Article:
Globalization is Challenged
For years, the industry has relied on globalization as a solution that delivered cost-effective materials. Now, sourcing materials are part of the challenge. Could anyone have possibly predicted that just as we were coming out of the worst part of the global pandemic that a war would break out? Ukraine may be a small country, but it is pivotal politically and geographically for both food (Ukraine is a major wheat supplier) and oil (most of Europe imported oil from Russia and have stopped because of the invasion.
“None of us expected that after covid, another massive global crisis would emerge,” says Seitz.
Global struggles have a direct effect on US construction in some fashion, and all these factors make it more difficult to consider offshore manufacturing, at least in the short term. Complicating matters is that fewer and fewer people in America can actually put things together.
It’s the agency’s responsibility to have everything organized, to simplify the process and make the job simpler for vendors, contractors, and partners, but that’s far more difficult to do when everything is so much more unpredictable.
Capitalizing on physical locations is a huge opportunity for DTC brands, but you can’t just throw a dart at a map and expect results. As DTCs open physical locations around the country, they can ensure a bigger likelihood of both pulling in existing online customers and attracting new customers with a comprehensive location strategy – and that strategy must adapt to the changing retail consumer, who shops closer to home and expects more from brands to earn loyalty.
The Cost of Credibility
DTCs were leaning into the retail landscape before the pandemic. Not only is the cost of customer acquisition too high to be sustainable for a digital-only brand, but the ability to build trust and customer loyalty to retain customers is challenging.
“Roughly one-third (34%) of US consumers surveyed stated they don’t trust retailers with just an online presence.” – Morning Consult
“Consumers inherently trust brands that have a physical presence over those based solely online. In a recent report by global data intelligence company Morning Consult, roughly one-third (34%) of US consumers surveyed stated they don’t trust retailers with just an online presence. Meanwhile, 68% trusted retailers with just a physical store, and 73% trusted retailers with both a physical and online store.” – Chute Gerdeman
A Location Strategy Shift
According to data from Yelp, new business openings increased 14% in year two of the pandemic. However, where those businesses are opening is changing. “Boston, Seattle, Los Angeles, and New York City saw the largest decreases in new business openings during Delta and Omicron variant waves. Meanwhile, Atlanta, Dallas, and Detroit bucked the trend with an increase in the number of new business openings during the arrival of the Delta and Omicron variants.”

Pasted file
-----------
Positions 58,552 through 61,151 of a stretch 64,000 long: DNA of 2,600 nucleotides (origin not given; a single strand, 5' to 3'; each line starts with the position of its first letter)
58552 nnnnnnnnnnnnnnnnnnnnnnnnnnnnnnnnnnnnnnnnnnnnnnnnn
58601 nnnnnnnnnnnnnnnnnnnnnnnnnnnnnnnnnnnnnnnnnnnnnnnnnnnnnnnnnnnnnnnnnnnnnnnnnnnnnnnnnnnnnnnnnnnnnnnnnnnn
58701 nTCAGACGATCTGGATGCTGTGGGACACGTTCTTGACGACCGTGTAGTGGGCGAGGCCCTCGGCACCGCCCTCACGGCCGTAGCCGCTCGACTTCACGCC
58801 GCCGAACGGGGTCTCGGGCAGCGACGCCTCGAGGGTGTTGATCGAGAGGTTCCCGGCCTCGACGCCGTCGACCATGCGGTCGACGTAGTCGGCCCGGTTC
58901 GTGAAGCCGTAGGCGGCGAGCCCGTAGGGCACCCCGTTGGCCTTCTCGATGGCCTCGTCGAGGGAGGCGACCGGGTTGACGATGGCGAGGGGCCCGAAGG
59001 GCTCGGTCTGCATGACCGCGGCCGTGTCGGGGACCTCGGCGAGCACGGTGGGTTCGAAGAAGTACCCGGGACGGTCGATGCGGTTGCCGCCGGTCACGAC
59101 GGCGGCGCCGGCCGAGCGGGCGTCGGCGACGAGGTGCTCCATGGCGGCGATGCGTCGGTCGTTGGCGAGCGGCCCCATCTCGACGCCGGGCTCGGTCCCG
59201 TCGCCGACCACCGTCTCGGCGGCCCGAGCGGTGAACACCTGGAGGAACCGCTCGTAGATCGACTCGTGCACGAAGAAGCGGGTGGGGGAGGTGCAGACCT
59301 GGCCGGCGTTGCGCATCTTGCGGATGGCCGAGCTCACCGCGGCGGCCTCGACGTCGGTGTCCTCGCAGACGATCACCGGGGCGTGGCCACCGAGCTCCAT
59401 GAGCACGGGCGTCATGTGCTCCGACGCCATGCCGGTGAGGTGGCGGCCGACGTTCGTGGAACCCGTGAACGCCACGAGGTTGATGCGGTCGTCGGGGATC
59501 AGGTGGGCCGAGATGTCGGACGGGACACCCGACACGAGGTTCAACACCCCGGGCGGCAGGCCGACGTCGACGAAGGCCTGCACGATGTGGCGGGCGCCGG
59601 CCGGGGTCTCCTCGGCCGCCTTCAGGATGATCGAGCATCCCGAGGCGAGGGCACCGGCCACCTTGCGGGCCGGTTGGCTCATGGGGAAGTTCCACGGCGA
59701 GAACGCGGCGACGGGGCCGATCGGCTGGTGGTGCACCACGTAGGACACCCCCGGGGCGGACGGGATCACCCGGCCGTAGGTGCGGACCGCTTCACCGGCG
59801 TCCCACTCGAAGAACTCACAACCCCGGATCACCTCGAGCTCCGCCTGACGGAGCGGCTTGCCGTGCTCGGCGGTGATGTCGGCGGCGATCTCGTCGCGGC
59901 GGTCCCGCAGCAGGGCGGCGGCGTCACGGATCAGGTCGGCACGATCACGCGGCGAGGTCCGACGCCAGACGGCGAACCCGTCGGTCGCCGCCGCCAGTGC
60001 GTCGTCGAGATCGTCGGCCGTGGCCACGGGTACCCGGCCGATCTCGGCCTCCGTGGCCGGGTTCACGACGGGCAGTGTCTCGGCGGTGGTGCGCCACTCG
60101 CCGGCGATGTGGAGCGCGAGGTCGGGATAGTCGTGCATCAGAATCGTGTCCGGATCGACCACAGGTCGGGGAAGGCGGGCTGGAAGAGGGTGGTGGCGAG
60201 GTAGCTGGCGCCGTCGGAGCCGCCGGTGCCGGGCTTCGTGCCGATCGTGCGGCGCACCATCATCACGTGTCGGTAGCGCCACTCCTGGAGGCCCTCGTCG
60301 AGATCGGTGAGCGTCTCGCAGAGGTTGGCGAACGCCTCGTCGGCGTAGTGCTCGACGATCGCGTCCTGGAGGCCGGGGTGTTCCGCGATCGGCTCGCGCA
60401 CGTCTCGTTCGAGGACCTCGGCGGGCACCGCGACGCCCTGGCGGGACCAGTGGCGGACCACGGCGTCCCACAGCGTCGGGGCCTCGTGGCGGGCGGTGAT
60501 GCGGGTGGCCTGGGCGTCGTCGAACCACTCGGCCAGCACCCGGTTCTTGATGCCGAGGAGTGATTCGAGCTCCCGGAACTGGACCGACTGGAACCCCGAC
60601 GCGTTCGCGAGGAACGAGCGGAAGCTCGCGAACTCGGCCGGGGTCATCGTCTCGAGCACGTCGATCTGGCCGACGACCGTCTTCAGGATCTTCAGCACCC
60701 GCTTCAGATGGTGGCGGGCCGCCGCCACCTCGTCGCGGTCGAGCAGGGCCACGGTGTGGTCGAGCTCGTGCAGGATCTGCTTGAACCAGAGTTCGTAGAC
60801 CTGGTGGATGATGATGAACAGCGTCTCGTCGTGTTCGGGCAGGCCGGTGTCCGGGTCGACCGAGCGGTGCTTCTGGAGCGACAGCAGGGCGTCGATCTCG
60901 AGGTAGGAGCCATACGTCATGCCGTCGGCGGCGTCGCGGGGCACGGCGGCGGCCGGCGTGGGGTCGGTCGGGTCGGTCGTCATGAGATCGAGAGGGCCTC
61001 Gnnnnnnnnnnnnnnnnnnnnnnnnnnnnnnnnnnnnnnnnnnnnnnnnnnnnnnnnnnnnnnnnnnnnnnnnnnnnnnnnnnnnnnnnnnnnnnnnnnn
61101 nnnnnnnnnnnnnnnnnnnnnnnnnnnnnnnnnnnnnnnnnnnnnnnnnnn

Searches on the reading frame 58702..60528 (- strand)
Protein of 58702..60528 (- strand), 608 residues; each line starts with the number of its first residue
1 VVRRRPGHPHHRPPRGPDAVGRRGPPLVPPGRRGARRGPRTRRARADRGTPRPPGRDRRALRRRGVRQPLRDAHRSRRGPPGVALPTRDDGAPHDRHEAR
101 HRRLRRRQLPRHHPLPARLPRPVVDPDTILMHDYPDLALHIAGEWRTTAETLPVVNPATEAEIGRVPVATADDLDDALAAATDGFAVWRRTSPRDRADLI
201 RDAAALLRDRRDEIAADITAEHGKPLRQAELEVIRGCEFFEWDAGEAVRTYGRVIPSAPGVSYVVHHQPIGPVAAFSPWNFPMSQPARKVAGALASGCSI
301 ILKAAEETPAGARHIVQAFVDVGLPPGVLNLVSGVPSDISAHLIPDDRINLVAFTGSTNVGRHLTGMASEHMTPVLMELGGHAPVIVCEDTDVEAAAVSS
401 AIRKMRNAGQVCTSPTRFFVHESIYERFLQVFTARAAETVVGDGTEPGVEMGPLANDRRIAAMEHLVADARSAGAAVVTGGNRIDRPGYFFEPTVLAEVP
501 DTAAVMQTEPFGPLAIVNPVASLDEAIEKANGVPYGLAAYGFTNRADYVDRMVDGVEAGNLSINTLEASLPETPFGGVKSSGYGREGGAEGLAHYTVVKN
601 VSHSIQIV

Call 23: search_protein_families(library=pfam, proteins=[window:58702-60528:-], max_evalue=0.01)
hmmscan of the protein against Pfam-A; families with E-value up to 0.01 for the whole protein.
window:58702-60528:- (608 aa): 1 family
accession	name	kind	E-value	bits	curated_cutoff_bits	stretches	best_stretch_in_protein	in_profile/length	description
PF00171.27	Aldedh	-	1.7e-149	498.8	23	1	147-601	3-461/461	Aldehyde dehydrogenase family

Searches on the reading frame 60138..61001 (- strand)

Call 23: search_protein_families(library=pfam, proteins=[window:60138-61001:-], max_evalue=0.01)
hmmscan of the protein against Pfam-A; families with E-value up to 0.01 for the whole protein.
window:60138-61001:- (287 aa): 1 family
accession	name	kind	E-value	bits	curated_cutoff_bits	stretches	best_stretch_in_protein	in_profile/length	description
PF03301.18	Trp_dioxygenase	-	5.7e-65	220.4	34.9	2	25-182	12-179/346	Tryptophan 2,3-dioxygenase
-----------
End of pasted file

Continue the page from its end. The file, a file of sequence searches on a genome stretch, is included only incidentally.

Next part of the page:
Successful DTCs are shifting away from large hubs like New York City. DTCs are choosing locations where the cost of doing business is more manageable – locations like Florida, Texas, and Tennessee. They’re also following their customers. According to Modern Retail, the pandemic-motivated exodus from big cities has spurred DTCs to follow them to mid-sized cities like Austin and Dallas. Even DTCs locating in large cities like New York City are straying away from 5th Avenue and instead opening shops in places like Dumbo (Brooklyn) and the Upper East Side.
Today’s digitally native brands don’t mind a little competition, so don’t be surprised when you see several DTC brands clustered in the same location. High traffic and concentration outweigh any negative. The key is really positioning yourself where the consumer can do more than one thing – where they can cross-shop. That’s why top retail destinations like Easton are appealing.
The Devil Is In the Details
It’s critical to start with customer data when developing a location strategy. Luckily, DTC brands often have a more intimate understanding of their digital customer, and that insight can provide a lot to leverage. However, what’s important to remember is that the online customer isn’t always an exact match to the physical customer. Having a physical space creates new awareness, so being able to understand, recognize, and accept there might be a shift is an important consideration.